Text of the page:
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August 2005 Archives

August 3, 2005

Yahoo to Launch Blog Ad Network

from realtechnews.com

Yahoo to Launch Blog Ad Network

Long-awaited competitor to Google AdSense to launch tomorrow. “Yahoo is planning to launch on Wednesday an ad network for small Web publishers intended to strengthen its hand against rival Google, a source familiar with the plan told CNET News.com. The service will undoubtedly turn up the heat in Yahoo and Google’s ongoing rivalry to dominate Web search. It will also help Yahoo’s push to expand its advertising reach to small and medium-size publishers.

“Laying the groundwork in this area earlier this year, Yahoo released Y!Q, code that analyzes the text of a Web page and shows search results based on its content. Publishers can add the code to their Web pages to automatically generate a list of related links. Tapping small publishers offers a promising growth path, given Google’s earlier efforts in this niche.

“In June 2003, Google expanded its ad services for large publishers, dubbed AdSense, adding a self-serve, automated product specifically aimed at small sites. As opposed to search-related ads, which are triggered by keywords entered into its search engine query bar, AdSense ads are targeted to the content of a page and its meaning. For example, a news story about a soccer match might display a sponsored link for soccer gear.

Bush league science

The Bad Astronomy Blog has a posting about Bush's latest idiotic remarks:

Bush league science

August 9, 2005

Intelligent Design Google Bomb

The Bad Astronomy Blog wrote today about a concerted effort that is being made to Google Bomb "Intelligent Design" to the NCSE web page about it.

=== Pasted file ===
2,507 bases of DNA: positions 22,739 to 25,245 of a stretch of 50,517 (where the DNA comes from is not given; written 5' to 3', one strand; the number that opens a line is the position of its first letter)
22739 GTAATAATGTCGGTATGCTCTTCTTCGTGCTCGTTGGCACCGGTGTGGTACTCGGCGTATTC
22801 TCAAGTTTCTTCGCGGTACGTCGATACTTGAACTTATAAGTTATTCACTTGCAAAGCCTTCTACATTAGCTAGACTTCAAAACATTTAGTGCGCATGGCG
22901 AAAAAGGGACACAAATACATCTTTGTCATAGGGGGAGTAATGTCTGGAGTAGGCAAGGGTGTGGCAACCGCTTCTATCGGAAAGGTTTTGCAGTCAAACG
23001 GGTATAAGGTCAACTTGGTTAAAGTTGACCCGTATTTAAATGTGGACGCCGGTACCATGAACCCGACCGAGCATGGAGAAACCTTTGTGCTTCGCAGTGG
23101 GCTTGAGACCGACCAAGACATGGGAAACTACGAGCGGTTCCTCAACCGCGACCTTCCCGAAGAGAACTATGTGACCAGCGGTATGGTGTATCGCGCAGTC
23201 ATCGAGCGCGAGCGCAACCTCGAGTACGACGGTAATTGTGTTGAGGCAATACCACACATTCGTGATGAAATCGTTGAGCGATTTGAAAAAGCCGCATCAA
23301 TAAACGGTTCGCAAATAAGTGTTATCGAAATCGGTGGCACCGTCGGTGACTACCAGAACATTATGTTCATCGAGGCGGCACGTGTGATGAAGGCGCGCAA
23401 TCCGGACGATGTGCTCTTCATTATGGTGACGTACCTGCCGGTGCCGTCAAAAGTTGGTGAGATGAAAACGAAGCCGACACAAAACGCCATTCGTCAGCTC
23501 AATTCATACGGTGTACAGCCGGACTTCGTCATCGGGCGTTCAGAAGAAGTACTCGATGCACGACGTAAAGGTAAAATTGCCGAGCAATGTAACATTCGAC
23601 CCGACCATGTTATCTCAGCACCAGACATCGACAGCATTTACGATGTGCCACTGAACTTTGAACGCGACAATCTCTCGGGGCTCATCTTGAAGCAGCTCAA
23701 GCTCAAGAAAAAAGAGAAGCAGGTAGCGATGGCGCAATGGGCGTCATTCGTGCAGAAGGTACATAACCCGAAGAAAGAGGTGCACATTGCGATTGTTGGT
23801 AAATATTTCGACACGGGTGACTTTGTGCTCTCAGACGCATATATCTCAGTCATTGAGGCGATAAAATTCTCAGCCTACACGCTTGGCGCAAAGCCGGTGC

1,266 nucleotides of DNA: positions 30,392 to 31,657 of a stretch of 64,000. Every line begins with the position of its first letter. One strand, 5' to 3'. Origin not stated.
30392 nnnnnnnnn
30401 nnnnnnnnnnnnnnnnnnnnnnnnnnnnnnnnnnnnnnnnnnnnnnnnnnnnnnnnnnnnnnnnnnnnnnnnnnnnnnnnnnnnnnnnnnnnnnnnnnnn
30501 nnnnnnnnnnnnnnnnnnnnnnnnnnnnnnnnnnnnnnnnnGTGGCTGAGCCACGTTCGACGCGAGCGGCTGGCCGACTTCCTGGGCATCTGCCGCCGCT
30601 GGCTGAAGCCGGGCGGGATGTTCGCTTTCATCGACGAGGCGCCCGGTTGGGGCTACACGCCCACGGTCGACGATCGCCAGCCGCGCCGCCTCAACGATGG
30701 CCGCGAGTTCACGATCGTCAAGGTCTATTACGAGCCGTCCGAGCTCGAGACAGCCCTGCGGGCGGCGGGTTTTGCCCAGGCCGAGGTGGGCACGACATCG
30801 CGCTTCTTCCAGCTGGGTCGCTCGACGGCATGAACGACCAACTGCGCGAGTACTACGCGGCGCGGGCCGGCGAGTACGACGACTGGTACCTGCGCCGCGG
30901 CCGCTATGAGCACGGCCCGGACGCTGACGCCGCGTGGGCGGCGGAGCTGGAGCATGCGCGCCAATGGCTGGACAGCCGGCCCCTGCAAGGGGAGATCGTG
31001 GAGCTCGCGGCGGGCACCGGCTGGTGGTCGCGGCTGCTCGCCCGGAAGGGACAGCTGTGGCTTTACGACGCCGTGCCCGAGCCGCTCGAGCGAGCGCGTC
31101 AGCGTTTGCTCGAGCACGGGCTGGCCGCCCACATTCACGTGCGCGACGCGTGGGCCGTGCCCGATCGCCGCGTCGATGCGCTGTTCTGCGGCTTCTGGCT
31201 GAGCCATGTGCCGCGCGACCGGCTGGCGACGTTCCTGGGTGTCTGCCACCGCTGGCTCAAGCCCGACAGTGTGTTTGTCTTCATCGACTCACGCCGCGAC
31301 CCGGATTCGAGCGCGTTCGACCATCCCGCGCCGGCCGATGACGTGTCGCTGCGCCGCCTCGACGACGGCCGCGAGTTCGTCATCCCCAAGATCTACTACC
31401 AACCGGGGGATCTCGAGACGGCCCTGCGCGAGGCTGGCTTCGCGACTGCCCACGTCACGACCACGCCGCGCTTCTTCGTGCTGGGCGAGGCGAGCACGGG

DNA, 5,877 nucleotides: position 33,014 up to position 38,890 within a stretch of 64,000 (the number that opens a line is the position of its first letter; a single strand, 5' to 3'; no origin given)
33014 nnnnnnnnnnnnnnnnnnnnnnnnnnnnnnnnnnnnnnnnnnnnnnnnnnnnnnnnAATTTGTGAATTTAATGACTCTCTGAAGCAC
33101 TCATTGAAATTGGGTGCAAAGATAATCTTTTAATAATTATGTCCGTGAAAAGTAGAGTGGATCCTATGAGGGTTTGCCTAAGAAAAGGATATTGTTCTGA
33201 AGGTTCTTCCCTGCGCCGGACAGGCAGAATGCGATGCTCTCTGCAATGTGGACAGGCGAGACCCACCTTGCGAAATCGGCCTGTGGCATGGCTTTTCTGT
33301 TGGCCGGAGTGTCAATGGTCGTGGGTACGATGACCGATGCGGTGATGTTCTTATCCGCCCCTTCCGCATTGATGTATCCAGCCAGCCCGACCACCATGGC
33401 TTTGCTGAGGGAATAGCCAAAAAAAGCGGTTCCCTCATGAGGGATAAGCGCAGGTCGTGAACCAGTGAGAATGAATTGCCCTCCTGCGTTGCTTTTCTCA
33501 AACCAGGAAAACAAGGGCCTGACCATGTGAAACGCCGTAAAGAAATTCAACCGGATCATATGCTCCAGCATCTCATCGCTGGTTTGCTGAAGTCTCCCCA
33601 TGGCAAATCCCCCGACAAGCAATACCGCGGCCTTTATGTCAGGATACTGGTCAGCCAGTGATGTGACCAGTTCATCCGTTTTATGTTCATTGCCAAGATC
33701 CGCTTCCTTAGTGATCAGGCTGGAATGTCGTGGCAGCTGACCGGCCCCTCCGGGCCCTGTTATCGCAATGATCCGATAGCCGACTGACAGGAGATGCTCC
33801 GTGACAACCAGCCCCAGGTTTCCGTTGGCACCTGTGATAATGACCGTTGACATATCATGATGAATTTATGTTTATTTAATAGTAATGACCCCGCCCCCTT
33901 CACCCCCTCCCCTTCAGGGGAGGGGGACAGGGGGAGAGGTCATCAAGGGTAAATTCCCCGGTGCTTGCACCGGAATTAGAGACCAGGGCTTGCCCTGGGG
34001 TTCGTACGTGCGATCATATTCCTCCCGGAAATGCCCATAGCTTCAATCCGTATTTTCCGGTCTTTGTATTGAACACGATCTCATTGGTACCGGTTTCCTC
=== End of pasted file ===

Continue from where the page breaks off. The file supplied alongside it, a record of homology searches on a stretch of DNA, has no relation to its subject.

August 10, 2005

More 'inappropriate comedy sound bytes'

In a move reminiscent of the Hot 97 tsunami song fiasco, he San Francisco Giants' flagship radio station fired talk-show host Larry Krueger and two station officials Tuesday night.

If you haven't heard the story, Larry Krueger made racial remarks toward the club and manager Felipe Alou, stating that San Francisco has too many "brain-dead Caribbean hitters hacking at slop nightly", and Alou's "mind has turned to Cream of Wheat."

Alou resigned from his regular radio show with the station, but stated that he did not wish for Krueger to be fired saying he does not wish any man lose his job.

Tony Salvadore, KNBR's vice president and general manager originally said Krueger would not be fired, and most of the hosts and callers to KNBR in recent days supported Krueger, saying some of his remarks were made in the heat of excitement.

But it seems Salvadore changed his mind after Alou's recent interview with ESPN in which he roundly criticized KNBR and Krueger. Salvadore announced the firings of Krueger, program manager Bob Agnew and KNBR Morning Show producer Tony Rhein, six days after the remarks were made.

This time, Todd Lynn can't blame jsmooth!

August 11, 2005

MLB and union issue joint statement

In an attempt to squash rumors, MLB and the union issued a rare joint statement:

"Reports of large numbers of positive tests currently unreported are totally false. Reports of big-name players having the reporting of their test results delayed are totally false. All drug-testing results are processed in precisely the same manner, and without regard to the identity of any player or to the volume of positives at any given time. These media reports and rumors are totally, and completely inaccurate, and do not deserve further comment."

Uh...yeah right. Is that why Rafael Palmeiro tested positive back in March, but his results were only announced last week, while others players' results were released right away? Seems pretty convenient that Palmeiro's results were kept a secret until he hit number 3,000.

August 12, 2005

"Double Duty" Radcliffe dies at 103

Double Duty is one of the more interesting characters in both American and baseball history. His loss will be felt.

From espn.com:

"Double Duty" Radcliffe dies at 103